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  • Dr Peter Chew

Can ”wind” get into my vagina?

Sex is pleasurable to most people but not for H’s husband. H was 39 and her husband 41 years of age. They had been married for 4 months and were trying to conceive. During her honeymoon period, sexual intimacy was frequent and enjoyable. One day, she was taken aback when she released “wind”  from her vagina after sex. She suddenly remembered what her mother had said about “bad air" or “wind” entering her body through sex. The “wind” would migrate to the head and would cause a severe headache and ill health. She told her husband about her fear and insisted that all the windows be closed and the air-conditioner and fan be switched off during sex.


“Doc, every time I have sex, I feel like having a workout in a furnace. My whole body sweats and it becomes very uncomfortable,” H’s husband complained. “Sex becomes a chore. It is no longer pleasurable. I fail to convince her that her concept of “wind” going into her vagina is false. We always have heated arguments on this matter. I finally gave up and hardly have sex with her now.”


Gas passing out from the vagina is quite a common and normal occurrence during sex. Air can get into the vagina and get trapped during sexual activity due to the movement of the penis in and out of the vagina. When the muscles surrounding the vagina get tense from an orgasm or when the penis is removed, the gas will then be released. This can cause a sound similar to common flatulence from the anus.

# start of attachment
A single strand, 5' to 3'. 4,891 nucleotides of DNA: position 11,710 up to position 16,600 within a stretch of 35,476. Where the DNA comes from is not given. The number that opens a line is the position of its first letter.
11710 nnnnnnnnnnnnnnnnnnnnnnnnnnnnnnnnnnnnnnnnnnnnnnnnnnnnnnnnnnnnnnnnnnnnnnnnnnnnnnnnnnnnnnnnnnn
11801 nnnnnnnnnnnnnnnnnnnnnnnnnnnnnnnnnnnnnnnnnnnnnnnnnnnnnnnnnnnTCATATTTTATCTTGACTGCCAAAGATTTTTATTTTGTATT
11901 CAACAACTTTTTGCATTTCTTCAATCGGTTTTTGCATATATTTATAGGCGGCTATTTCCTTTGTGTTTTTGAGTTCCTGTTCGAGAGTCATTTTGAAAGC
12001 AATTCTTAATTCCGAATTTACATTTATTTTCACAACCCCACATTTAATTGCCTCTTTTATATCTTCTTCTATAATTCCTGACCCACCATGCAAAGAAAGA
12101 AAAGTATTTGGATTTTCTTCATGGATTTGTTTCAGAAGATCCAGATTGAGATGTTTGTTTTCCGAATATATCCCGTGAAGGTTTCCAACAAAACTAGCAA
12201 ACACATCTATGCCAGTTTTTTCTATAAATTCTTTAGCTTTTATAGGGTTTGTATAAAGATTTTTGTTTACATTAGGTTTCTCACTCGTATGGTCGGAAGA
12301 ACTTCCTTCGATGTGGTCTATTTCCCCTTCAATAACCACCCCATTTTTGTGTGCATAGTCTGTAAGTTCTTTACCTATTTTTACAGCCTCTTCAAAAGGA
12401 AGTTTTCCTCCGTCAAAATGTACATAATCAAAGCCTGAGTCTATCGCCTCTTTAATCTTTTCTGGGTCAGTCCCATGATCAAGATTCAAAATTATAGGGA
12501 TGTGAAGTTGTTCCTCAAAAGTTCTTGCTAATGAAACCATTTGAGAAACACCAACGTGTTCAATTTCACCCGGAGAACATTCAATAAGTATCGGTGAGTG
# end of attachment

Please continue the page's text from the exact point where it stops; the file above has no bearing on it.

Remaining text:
Insertion of feminine hygiene products such as tampon can also allow air to get trapped inside the body. This air can escape when the product is removed, or during physical activity or stretching. Severe coughing can also cause the pelvic muscles to tense, pushing air downwards and out of the vagina. Certain exercises involving stretching of the pelvic region, such as yoga, often allow the vagina to open or relax, allowing air to enter. During a change in pose or position, air trapped in the vagina can suddenly be released. Occasionally, release of vaginal gas can also be a symptom of malfunction of the pelvic floor muscles.


Very rarely, gas escapes from the vagina due to the presence of a fistula, an abnormal hollow tract between the vagina and the large intestine. The gas is mixed with scanty faecal material and they pass from the rectum to the vagina regardless of whether there is sexual activity or not. There is usually a past history of trauma or injuries to the vagina e.g. following childbirth. 

I examined H and found that her vagina was normal with no sign of injury or fistula. I then explained to her the various ways air can get trapped in her vagina and told her that her mother’s “bad air” theory was an old wives’ tale.


H appeared to be convinced when she left my clinic. A few weeks later, I received a call from her husband who told me that the situation had returned to normal and that H was well on her way to motherhood.